President TrumpDonald John TrumpIvanka Trump, Jared Kusher’s lawyer threatens to sue Lincoln Project over Times Square billboards Facebook, Twitter CEOs to testify before Senate Judiciary Committee on Nov. 17 Sanders hits back at Trump’s attack on ‘socialized medicine’ MORE and his campaign are leaning into attacks on Democratic nominee Joe BidenJoe BidenFacebook, Twitter CEOs to testify before Senate Judiciary Committee on Nov. 17 Sanders hits back at Trump’s attack on ‘socialized medicine’ Senate GOP to drop documentary series days before election hitting China, Democrats over coronavirus MORE’s family and business dealings in the closing days before the election, believing it reinforces their message of Trump being an outsider and Biden a lifelong Washington politician.
Raising questions about Biden’s character is also a pivotal piece of the president’s late strategy, as polls show the former vice president is viewed in a far more positive light than Trump’s 2016 Democratic challenger, Hillary ClintonHillary Diane Rodham ClintonBon Jovi to campaign with Biden in Pennsylvania The Hill’s Campaign Report: 2020 spending wars | Biden looks to clean up oil comments | Debate ratings are in Biden gets late boost with key union endorsement MORE.
It’s a strategy that could backfire and some Republicans believe it’s the wrong move, as polls find voters are far more concerned about jobs, the economy, health care and the coronavirus pandemic.
Biden and his campaign have strenuously denied any wrongdoing and the media has been hesitant to cover the allegations.
Trump, who was impeached for pressuring Ukrainian officials to dig up dirt on the Bidens, has dealt with scores of his own controversies over conflicts of interest, influence peddling and nepotism in his four years in Washington.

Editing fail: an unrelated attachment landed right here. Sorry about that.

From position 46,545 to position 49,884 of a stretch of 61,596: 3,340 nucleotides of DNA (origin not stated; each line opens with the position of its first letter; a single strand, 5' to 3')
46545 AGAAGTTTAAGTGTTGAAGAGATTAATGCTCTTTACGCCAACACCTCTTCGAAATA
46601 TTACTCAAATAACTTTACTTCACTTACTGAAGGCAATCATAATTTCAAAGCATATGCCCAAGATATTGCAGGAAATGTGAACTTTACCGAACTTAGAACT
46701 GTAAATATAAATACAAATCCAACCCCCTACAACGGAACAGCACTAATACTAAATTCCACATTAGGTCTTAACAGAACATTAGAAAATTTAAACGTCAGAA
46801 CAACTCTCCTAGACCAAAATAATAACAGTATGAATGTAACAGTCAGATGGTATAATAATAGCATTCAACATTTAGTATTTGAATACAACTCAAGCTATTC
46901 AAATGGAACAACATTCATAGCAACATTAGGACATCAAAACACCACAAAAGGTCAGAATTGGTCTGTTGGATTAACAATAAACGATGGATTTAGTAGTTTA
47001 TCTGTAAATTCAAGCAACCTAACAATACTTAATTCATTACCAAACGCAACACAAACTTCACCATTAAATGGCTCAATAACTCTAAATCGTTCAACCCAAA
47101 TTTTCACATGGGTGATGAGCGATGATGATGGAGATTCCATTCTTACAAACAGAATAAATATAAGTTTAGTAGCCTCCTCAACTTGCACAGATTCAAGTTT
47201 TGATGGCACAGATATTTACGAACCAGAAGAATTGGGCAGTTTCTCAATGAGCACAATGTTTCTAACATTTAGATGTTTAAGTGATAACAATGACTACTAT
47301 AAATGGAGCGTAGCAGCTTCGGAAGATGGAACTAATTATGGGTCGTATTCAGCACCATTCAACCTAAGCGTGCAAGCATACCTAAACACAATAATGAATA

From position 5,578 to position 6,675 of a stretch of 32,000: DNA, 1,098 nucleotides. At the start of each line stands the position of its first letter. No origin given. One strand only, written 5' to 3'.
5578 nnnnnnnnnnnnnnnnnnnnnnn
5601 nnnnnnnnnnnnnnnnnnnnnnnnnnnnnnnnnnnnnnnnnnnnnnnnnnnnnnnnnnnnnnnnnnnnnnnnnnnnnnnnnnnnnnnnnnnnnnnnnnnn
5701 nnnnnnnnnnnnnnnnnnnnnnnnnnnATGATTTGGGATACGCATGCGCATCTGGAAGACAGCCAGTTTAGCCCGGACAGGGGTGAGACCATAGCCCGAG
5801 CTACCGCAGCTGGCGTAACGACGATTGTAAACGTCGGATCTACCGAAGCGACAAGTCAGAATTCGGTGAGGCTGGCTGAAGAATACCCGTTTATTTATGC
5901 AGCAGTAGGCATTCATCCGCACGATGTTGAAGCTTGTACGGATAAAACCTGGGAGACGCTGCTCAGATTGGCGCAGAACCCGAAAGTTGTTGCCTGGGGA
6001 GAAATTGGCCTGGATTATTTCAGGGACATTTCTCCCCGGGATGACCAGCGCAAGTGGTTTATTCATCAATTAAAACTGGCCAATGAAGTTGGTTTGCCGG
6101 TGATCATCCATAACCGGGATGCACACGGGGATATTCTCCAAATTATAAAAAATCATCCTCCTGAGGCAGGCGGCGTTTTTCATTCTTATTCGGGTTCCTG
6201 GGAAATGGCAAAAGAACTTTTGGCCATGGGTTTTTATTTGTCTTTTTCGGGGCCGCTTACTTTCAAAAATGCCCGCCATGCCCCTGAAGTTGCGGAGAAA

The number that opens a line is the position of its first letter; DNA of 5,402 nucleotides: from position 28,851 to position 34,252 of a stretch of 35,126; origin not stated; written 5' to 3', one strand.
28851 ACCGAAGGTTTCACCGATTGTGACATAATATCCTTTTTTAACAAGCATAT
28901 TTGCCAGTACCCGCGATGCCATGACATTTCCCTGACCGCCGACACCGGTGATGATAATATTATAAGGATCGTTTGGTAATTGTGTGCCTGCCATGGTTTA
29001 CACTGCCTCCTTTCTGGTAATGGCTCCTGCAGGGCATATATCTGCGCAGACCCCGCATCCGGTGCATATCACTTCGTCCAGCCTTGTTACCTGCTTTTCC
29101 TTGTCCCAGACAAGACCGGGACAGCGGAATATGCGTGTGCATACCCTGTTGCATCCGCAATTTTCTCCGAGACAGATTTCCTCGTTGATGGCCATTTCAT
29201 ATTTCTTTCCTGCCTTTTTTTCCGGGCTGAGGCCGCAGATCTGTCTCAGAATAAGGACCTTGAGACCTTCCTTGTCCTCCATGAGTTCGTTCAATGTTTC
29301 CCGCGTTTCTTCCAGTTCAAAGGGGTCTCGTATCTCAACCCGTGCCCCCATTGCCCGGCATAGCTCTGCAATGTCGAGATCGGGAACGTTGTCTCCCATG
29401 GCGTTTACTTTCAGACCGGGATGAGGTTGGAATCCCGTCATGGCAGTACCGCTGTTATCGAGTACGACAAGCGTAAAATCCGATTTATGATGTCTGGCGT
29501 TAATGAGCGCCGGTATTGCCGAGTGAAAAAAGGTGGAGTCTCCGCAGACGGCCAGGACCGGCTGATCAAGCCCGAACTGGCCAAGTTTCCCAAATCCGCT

But the president’s advisers say the allegations that Hunter Biden used his father’s influence to land foreign business deals plays straight into their efforts to cast Biden as a “swamp creature” who has become a part of the corrupt culture in Washington during his decades in politics.
“It’s a reminder that Joe Biden is a part of the swamp, that he and his family have gotten stinking rich without ever having to build or make anything,” said Trump campaign adviser Jason Miller. “It’s all come from selling access.”
The Trump campaign is up with a national television ad about Hunter Biden and a half-dozen more are running on digital platforms.
The Trump campaign tried to blindside Biden two hours before Thursday’s debate in Nashville, organizing a press conference with Hunter Biden’s former business partner, Tony Bobulinski, who claimed that Joe Biden was involved in his son’s efforts to launch a business venture with a Chinese energy company.
Bobulinski also claimed Biden was lying when he said he never discussed business with his son. Bobulinski, a former Naval officer, is turning over documents and phones to the FBI and the Senate Homeland Security Committee, which is led by Sen. Ron JohnsonRonald (Ron) Harold JohnsonSenate panels to interview former Hunter Biden business associate Friday Trump and advisers considering firing FBI director after election: WaPo Biden: Johnson should be ‘ashamed’ for suggesting family profited from their name MORE (R-Wis.), a Trump ally. A previous investigation led by Johnson offered no evidence of wrongdoing by Biden in connection with his son’s work in Ukraine.
Trump repeatedly brought up Hunter Biden during the debate Thursday night, referencing a leaked email from 2017 that Bobulinski claims is authentic and proves Biden’s involvement in the China venture.
Biden fended off the attacks by turning the scrutiny back to Trump, noting that he has repeatedly refused to release his tax returns, and by redirecting the conversation to the economic pain being felt by American families.
“It’s not about his family and my family. It’s about your family, and your family’s hurting badly,” Biden said. “If you’re making less than, if you’re a middle-class family, you’re getting hurt badly right now.”
Biden also denied that anything “unethical” was done with respect to his son’s work for a Ukraine gas firm, Burisma Holdings, while he was vice president.
Some Democrats and national security experts have said the way the Hunter Biden allegations were discovered — through a laptop that he allegedly dropped off at a repair shop and never picked up — has the hallmarks of a Russian disinformation campaign, although the director of national intelligence says there is no evidence of this.